SAN FRANCISCO -- The Nationals are World Series champions, but for the second straight offseason, they face a hell of a dilemma. Like Bryce Harper before him, Anthony Rendon is the top hitter on the free agent market, and the Nationals could find that they're outbid and lose a second superstar.
Rendon has quietly been one of the most valuable players in baseball over the past four years, and he finally got the attention he deserves as the Nationals stunned the NL field and then the Astros. Rendon repeatedly swung games in the late innings, further bolstering what was already going to be a very, very strong case to suitors:
Anthony Rendon's plate appearances in the 7th inning or later of the Nationals' five elimination games this season:
Walk, double, home run, double, home run, double, home run— Sam Fortier (@Sam4TR) October 31, 2019
Depending on your preferences, he is either the top player on the market or 1A to Gerrit Cole. We looked at Cole and the Giants yesterday. Today, we look at the case for chasing Rendon. It might seem farfetched, but the Giants went after Harper a year ago, and Rendon is actually the better player.
No, seriously, Harper got all the attention but Rendon was the best Nationals hitter in recent years. He batted .319 last season with a .412 on-base percentage, .598 slugging percentage and a WRC+ of 154 that trailed just Christian Yelich and Cody Bellinger in the National League.
Rendon finished behind only those two in the MVP race and ranked seventh in the Majors with a 7.0 fWAR. Over the last four seasons, Rendon trails just Mike Trout, Yelich and Mookie Betts in FanGraphs' version of WAR.
There's absolutely no doubt about his talent, but what about the fit? The Giants have Evan Longoria locked in at third but could move pieces around for the right hitter. They tried to swap Longoria's salary for similarly-paid outfielders last offseason and could go down that path again. Or they could move him to first and trade Brandon Belt.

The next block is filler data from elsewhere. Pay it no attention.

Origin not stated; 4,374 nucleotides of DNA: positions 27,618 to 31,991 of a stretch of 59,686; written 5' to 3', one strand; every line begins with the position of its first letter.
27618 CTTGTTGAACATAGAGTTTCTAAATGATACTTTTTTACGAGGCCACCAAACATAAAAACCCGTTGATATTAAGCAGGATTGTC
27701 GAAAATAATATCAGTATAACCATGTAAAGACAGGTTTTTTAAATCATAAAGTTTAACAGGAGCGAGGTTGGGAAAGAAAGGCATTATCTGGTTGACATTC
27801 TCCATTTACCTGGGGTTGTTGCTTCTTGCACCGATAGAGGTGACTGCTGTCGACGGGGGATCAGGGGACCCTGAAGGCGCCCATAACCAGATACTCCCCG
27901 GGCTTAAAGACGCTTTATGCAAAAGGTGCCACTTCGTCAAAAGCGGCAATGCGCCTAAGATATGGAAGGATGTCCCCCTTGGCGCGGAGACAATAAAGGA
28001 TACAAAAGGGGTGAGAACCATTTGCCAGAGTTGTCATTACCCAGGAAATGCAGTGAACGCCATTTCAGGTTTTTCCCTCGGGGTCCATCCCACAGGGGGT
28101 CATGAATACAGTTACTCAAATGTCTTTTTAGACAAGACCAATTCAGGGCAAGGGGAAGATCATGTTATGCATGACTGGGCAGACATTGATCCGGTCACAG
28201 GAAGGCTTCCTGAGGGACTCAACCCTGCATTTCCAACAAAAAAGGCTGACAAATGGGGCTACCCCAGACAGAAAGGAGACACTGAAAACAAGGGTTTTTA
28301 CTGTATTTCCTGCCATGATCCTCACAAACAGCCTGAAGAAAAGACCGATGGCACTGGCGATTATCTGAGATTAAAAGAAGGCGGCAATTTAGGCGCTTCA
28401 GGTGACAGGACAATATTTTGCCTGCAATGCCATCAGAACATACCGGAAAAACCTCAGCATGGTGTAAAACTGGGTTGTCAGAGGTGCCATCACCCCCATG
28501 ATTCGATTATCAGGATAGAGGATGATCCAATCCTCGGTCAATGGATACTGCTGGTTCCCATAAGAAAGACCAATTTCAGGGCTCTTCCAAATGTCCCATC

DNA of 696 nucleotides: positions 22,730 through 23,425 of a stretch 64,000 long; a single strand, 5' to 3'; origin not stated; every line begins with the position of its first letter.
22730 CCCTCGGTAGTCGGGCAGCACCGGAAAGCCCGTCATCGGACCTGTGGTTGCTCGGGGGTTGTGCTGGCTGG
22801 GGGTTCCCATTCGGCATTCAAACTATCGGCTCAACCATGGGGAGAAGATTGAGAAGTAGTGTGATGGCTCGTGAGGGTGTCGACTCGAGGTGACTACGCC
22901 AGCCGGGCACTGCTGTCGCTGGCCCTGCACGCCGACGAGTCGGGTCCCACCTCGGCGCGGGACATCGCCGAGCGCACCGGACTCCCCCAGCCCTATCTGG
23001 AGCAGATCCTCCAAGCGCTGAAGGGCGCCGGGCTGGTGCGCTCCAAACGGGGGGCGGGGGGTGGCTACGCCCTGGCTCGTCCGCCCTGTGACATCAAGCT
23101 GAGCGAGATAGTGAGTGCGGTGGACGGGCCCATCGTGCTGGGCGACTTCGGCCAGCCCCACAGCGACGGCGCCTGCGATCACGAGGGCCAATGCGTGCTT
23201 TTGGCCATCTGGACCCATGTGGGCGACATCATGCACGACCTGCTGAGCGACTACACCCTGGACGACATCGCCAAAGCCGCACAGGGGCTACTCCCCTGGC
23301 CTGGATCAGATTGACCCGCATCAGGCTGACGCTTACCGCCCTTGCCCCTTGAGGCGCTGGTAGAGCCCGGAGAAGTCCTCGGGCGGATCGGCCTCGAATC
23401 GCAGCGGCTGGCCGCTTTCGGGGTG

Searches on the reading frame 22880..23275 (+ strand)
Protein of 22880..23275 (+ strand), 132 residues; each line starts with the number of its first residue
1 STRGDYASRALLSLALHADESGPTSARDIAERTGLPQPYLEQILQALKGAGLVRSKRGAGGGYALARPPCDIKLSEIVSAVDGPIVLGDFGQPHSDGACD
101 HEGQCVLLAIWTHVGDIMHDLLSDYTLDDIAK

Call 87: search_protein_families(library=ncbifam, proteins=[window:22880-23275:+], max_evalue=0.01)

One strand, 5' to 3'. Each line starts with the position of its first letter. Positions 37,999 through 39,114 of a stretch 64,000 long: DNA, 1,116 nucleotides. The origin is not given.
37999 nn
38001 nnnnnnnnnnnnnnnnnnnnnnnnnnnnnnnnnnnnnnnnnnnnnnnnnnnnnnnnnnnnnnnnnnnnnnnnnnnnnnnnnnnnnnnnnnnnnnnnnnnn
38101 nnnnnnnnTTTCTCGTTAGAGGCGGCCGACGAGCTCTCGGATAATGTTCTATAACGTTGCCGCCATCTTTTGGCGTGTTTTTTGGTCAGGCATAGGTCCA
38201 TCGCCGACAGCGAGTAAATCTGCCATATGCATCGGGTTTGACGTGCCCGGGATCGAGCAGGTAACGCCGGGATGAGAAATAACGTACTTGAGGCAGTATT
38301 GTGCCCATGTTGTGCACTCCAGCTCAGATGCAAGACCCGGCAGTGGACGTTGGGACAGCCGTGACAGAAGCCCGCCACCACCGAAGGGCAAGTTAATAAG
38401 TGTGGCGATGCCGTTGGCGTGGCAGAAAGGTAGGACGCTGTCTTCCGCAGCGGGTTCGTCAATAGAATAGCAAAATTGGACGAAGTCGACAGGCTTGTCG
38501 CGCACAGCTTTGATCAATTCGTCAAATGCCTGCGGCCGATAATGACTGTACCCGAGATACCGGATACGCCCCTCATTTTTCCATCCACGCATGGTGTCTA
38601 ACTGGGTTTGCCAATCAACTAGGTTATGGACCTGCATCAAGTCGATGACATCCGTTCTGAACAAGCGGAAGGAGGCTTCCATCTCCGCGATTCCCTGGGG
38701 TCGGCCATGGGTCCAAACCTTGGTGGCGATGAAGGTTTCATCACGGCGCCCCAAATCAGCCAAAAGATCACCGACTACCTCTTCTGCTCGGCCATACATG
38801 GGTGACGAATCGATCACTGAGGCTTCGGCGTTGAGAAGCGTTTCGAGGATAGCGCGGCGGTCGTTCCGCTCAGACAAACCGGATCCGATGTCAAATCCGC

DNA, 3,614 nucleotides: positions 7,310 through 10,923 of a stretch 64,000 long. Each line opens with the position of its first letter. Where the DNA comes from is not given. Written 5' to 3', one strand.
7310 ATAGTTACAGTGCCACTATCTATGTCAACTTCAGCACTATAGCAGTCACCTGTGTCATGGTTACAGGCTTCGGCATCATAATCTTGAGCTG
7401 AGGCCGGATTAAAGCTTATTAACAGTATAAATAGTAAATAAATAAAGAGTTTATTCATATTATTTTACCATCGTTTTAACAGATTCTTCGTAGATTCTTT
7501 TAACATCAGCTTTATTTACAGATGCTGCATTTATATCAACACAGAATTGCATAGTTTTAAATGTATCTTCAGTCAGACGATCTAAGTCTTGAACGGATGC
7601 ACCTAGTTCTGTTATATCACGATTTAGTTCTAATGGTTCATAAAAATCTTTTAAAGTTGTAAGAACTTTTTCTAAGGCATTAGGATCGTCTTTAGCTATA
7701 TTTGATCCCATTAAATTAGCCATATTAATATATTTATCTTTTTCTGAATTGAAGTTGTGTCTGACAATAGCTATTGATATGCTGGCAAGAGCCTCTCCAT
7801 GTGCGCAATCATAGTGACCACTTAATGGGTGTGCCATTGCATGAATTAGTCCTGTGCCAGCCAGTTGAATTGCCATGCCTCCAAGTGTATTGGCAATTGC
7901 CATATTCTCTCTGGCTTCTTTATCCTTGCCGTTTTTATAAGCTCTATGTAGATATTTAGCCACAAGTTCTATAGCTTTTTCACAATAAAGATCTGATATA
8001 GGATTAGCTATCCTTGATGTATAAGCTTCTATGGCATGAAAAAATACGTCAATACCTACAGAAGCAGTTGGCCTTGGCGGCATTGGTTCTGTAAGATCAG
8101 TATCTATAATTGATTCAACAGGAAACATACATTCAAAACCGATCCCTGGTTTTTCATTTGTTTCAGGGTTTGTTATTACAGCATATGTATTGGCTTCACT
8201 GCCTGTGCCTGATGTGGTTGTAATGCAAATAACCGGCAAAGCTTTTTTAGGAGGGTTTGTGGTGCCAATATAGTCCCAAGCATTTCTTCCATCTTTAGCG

Rendon might not be as famous as a Harper or Manny Machado but he's absolutely the type of player you get creative for, and he's exactly the type of hitter the Giants need. This is still a lineup that has too many wasted at-bats, and Rendon's patience and simple approach would fit well as the Giants work in their next generation of potential cornerstones.
This is where we usually go, "Well, the money is going to be insane." But the Giants went down this same path with Scott Boras last year, so the real question is, "Why would a Rendon chase be different than the Harper one?"
First, there's the age. Rendon turns 30 next summer and his defense already is starting to slip a bit. The Giants were ready to pay for Harper's late 20s with the knowledge that they could always slide him over to left field as he slowed down. It's a bit trickier when you're talking about a 29-year-old infielder.
Second, as mentioned yesterday with Cole, there was a business side to the Harper conversations that wouldn't be there with Rendon. He is not one who seeks the spotlight and the word around the game is that he's not the face-of-the-franchise type. That matters when you're talking about $300 million deals.
While the Giants could clear a spot for Rendon, it's not the cleanest fit because Longoria was one of their better hitters last year and the holes elsewhere are much larger. That's a lot of shuffling for a roster that's at least a year away from contention.
The Giants went after Harper nine months ago thinking that he could be their cornerstone moving forward but also help an aging core in 2019. It turns out there was nothing that could have made that group competitive, so they'll be better off taking a step back this offseason when it comes to the market's top hitter. This upcoming season will again be about building and transitioning.
They should probably still make the phone call, though. While most around the game think Rendon will end up back in Washington D.C., the Dodgers are looming and could easily move Justin Turner across the diamond. At the very least, getting involved with Rendon would raise the price for rivals.